3/29/2012

Phillip and Alexander

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In 8 Phillip of Macedonia advanced his troops into battle at a place called Chaeronea. For both the Athenians and the Macedonians it was a very historical battle, a battle in which the result would decide the future for Athenians, Macedonians and all Greeks. For if the Athenians had secured victory on that morning in Chaernoea, then many questions need to be asked.


Demosthenes’, who some have said was the greatest orator in this time of Greece and is often refereed to as the father of Democracy, did little to help the causes of Phillip of Macedonia. When news of Phillips success, in the north in Amphissa and Elateia, reached Athens, the Athenians were shocked, and no speaker dared to mount the rostrum as nobody was sure of what advice should be given . Demosthenes then stood proud and urged the Athenians to stand by the Thebans and fight Phillip. From this time onward Demosthenes was supported by all of Greece, which had recovered its confidence to the extent that even the generals would follow orders from him .


Phillip, whilst taking a more diplomatic approach, wanted a Greek war against Persia , which meant he wanted the cooperation of all Greeks states, especially the Athenians. The Athenians were important for many reasons but the main reason being that they still controlled a great navy and that an Athenian Fleet would be very useful . It is also possible that Phillip recognized Athens as the spiritual leader and center of Greece .


So when the peace ambassadors arrived in Athens they were sent away because Demosthenes had convinced the Athenians that Phillip was intending to destroy Athens , which is later disproved. Plutarch supports the bias view of Demosthenes when he states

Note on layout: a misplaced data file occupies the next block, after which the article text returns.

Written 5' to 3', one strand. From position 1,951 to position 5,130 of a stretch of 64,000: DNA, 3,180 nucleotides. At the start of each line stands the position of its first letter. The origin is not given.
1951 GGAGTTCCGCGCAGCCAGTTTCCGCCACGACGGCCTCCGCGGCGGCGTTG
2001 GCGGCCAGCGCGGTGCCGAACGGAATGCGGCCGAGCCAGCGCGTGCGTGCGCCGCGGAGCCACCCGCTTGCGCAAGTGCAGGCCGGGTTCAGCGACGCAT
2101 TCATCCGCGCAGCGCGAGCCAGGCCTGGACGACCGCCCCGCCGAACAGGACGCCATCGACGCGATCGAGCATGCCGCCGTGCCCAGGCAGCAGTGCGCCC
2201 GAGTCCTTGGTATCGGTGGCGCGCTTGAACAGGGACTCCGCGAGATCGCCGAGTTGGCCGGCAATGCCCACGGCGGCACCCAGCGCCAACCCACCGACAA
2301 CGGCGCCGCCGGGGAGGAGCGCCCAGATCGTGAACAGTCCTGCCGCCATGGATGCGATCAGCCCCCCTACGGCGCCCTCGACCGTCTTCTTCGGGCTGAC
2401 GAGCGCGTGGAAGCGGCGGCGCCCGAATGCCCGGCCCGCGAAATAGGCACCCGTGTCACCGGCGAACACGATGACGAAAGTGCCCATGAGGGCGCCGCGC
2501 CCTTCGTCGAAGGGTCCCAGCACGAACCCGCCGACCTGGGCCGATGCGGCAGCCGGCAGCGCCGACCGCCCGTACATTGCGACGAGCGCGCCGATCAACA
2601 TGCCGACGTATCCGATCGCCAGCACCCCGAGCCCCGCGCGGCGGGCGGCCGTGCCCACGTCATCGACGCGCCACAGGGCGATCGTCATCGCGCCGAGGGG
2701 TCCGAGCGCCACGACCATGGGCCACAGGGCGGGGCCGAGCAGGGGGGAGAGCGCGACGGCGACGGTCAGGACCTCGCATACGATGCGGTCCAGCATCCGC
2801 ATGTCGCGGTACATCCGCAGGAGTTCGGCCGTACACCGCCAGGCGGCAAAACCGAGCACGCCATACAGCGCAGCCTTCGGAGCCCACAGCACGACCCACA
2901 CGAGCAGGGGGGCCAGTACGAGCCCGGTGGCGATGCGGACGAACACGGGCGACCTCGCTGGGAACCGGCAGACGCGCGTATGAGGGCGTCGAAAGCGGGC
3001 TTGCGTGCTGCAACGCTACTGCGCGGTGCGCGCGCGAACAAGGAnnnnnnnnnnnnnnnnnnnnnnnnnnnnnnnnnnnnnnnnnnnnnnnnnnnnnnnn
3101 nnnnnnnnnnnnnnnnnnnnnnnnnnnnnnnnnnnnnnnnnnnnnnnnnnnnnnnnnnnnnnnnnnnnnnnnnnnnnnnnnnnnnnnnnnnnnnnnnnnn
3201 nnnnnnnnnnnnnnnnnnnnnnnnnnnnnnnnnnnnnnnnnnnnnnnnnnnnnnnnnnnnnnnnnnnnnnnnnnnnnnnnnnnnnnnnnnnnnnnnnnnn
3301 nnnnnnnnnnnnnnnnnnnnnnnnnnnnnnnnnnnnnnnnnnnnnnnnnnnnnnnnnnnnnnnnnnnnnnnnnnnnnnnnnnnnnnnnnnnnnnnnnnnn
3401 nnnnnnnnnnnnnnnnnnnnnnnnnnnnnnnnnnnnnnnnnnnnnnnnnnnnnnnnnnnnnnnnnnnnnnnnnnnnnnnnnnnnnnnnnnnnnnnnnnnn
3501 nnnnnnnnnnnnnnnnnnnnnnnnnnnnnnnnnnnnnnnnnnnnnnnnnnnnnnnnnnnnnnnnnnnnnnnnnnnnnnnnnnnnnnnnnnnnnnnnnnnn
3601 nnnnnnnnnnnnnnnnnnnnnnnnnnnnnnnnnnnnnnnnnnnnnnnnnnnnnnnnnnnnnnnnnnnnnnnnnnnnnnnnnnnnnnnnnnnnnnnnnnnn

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“Demosthenes political position was clear enough even while peace still prevailed, for he allowed no act of Phillips to pass un-criticized, and seized upon every occasion to incite and inflame the Athenians against him”


This statement shows how Demosthenes would oppose everything that Phillip had said and that he tried his best to keep the Athenians away from Phillip. Demosthenes, being a strong advocator of Democracy probably realized the problems associated with Athens had they signed any alliance with Phillip. So Phillip had no choice but to meet a combined military contingent of the Greeks at a place known as Chaeronea. The battle was short and it was evident that the combined army of Thrace, Athens and allies was no match for the Macedonian army. Phillip dealt with the Thebans severely but was very lenient on the Athenians.


Phillip shocked everyone and proved Demosthenes’ wrong which lowered the respect for the once popular orator who at this stage had every able person fixing and manning the city walls. But instead of chasing the fleeing Athenians back into Athens he stayed put and called for a meeting of all Greek States. Phillip then acted in a way in which even Demothenes would have been shocked. To show respect, Phillip cremated the bodies of those killed in battle and sent the ashes escorted by Alexander, Antipater and Alcimachus back to Athens. The remaining captured prisoners were then sent home without ransom , which was unheard of. The Athenians, with much gratitude, welcomed an alliance with Phillip and the assembly voted to erect a statue of Phillip in the Agora, after making Phillip and Alexander honoree citizens of Greece .